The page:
- The SSL terminator or reverse proxy must preserve the original HTTP host header from the client.
- If the client SSL request is sent to the default SSL port (443), then the SSL terminator or reverse proxy must forward the decrypted HTTP request to the front-end Web server on the default HTTP port (80). If the client SSL request is sent to a non-default SSL port, then the SSL terminator or reverse proxy must forward the decrypted HTTP request to the front-end Web server on the same non-default port.
The ability to use SSL termination and managed paths makes host header site collections a very powerful tool for hosting scenarios.
When you need to create vanity URLs, the first question you must ask yourself is “how many URLs will I need?” The unit of scale for SharePoint is at the site collection level. There is a tested limit of around 100 web applications for SharePoint, while each web application can have up to 250,000 site collections (see notes in the section “Know Your Limits” for discussion on number of web applications). When talking about options for vanity URLs, size matters. I have heard several people blanketly denounce host named site collections without providing context around the size of the environment or the solution being architected. It is important to remember the guidance in the SharePoint Server 2010 capacity management: Software boundaries and limits paper when architecting your information architecture. If you require a handful of vanity URLs, you are likely going to be better served creating web applications and leveraging alternate access mappings. If you are creating hundreds or thousands, then obviously you can’t create this many web applications, you are left with host-named site collections. See the section below “Know Your Limits” and understand the software boundaries and limits when designing your information architecture.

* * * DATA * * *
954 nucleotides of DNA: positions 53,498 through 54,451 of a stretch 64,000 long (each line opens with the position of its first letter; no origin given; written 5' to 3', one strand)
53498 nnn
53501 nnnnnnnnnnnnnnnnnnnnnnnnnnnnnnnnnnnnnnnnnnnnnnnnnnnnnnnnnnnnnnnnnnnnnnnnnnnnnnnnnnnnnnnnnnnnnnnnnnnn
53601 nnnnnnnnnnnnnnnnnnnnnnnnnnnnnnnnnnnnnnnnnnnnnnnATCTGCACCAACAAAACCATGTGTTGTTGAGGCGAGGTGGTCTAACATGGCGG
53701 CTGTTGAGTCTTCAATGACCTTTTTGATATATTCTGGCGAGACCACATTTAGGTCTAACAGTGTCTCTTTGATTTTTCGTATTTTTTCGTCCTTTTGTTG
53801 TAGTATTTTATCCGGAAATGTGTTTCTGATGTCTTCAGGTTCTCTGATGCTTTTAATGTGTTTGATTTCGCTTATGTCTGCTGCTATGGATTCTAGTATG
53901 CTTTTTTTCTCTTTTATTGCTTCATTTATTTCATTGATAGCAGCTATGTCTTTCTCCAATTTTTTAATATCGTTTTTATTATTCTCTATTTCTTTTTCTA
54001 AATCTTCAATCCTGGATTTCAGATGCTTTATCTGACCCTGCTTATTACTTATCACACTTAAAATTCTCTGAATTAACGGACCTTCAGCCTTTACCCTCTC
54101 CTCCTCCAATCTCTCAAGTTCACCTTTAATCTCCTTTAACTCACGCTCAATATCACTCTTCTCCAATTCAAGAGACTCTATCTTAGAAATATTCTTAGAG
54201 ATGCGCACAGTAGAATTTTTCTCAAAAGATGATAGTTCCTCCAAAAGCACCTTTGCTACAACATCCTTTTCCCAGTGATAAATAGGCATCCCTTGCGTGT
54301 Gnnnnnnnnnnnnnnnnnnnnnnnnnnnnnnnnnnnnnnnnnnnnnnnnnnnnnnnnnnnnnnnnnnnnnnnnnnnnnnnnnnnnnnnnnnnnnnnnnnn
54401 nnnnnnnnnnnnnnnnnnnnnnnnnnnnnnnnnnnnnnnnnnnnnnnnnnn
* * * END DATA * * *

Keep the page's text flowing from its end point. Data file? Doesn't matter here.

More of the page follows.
When you create a new web application using the SharePoint web UI, you are reminded to use “IISRESET /noforce” on each of the servers before using the web application. Simply put, this affects your uptime, even for a very short duration. A benefit to host named site collections is that you do not need to issue IISRESET when you create a site collection, host named or path-based. Maybe this isn’t a big deal in your environment, but in some environments an IISRESET is a big deal. You can see in my example above that I include a note reminding you to use IISRESET on each machine, this is only because I created a new web application as part of the demo.
Can’t I Just Rewrite the Path?